Friday, January 23, 2009

Broadband Rolls Out, DTV Clams Up

I have a brother in Missouri who lives on and works over 300 acres of land. He’s a cattle rancher. I rarely receive emails from him and I'm really careful about what I send him. No attachments, no embedded video or pictures, etc. If it’s not plain text, he can’t/won’t open them because it takes him forever and ever amen to download them. My brother’s livelihood depends on information. What is the weather forecast? What’s the price of beef on the exchange? What about the price of soy? (He grows that too). What about hay or alfalfa?

Yet, even though he needs the latest, hottest technology in order to keep up and make sure that he can dodge a bad situation so that this year and all his hard work will be profitable, he is stuck on antiquated dial up. I can hardly think of another person who needs broadband right this minute more than my brother does.

So I am thrilled that Congress is including broadband in the stimulus package. Simultaneously I am concerned about who will get the $6 billion. BusinessWeek reports that the broadband bill is disappointing nearly everyone, and by “everyone” they mean the telecom companies.

Telecom companies are sniffing that it will take way too long to get the money, that the process of doling out grants, loans and loan guarantees will be too bureaucratic. But I would hazard a guess that regardless of the process, they will bully their way to the front of the line, hand held straight out to get the lion’s share of the $6 billion.

The piece missing in the BusinessWeek article is where do municipalities stand in the mix? Nary a municipal official was quoted, even though municipalities have been at the forefront of the broadband conversation for years. I know of towns on the brink of dying because their manufacturing base disappeared and they can’t attract new business because they have no broadband infrastructure. Therefore, they cannot create jobs, provide educational opportunities to their children, and grow their capacity and so on. They are stuck in a vicious rut "we need 21st century solutions but we only have 20th century technology."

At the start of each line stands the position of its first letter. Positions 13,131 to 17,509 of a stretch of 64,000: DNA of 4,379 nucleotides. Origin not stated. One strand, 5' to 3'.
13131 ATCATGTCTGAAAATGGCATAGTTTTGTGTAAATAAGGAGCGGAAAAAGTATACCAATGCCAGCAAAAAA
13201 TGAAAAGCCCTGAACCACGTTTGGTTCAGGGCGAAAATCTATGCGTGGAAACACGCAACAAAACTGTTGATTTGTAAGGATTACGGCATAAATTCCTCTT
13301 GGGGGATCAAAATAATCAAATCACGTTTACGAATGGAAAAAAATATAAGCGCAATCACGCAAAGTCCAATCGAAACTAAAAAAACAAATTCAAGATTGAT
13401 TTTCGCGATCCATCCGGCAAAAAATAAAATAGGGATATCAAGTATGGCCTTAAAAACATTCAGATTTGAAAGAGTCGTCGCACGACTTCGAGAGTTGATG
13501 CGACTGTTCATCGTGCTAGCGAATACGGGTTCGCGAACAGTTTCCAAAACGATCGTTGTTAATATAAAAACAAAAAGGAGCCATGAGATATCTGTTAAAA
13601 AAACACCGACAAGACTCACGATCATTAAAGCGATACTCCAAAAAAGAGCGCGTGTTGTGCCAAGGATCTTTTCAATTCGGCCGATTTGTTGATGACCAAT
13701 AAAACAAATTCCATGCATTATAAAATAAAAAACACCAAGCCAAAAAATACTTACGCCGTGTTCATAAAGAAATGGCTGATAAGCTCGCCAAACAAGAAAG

It is my fervent hope that this is the beginning of municipalities being able to build their own broadband infrastructure in robust and meaningful ways. We have been too long at the mercy of the telecom companies; we can’t afford another “business plan” when so much of the country needs a “survival plan.”

On another note, deja vu all over again, the DTV transition faces a deadline delay. According to the AP, there are currently 2.6 million coupon requests on a waiting list and it is estimated that more than 6.5 million households would lose television reception on February 17th if the transition proceeds as planned.

I love how the new date chosen is June 12th. I racked my brain as to why that particular date was chosen, then I realized, it was a Friday. Are these people insane?

6.5 million households will have their TV’s go dark just in time for the weekend? Does anyone have any idea what it is like to spend an entire weekend without television? All that dead air time, staring at the walls, having to actually interact with your spouse or your kids. Not to mention, who are you going to complain to? It’s a weekend! Folks with nonfunctioning TV’s won’t be able to complain to city hall or congress, they won’t be there. I’d urge the broadcasters to make sure extra phone lines and staff are standing by (you know how broadcasters usually work with a slimmer crew on the weekends). I'm betting money that crime will spike. Idle eyes and ears are the devils playground you know.

Sascha Meinrath has an hysterical picture on his blog regarding the DTV transition (it’s from you must check it out. Go to:

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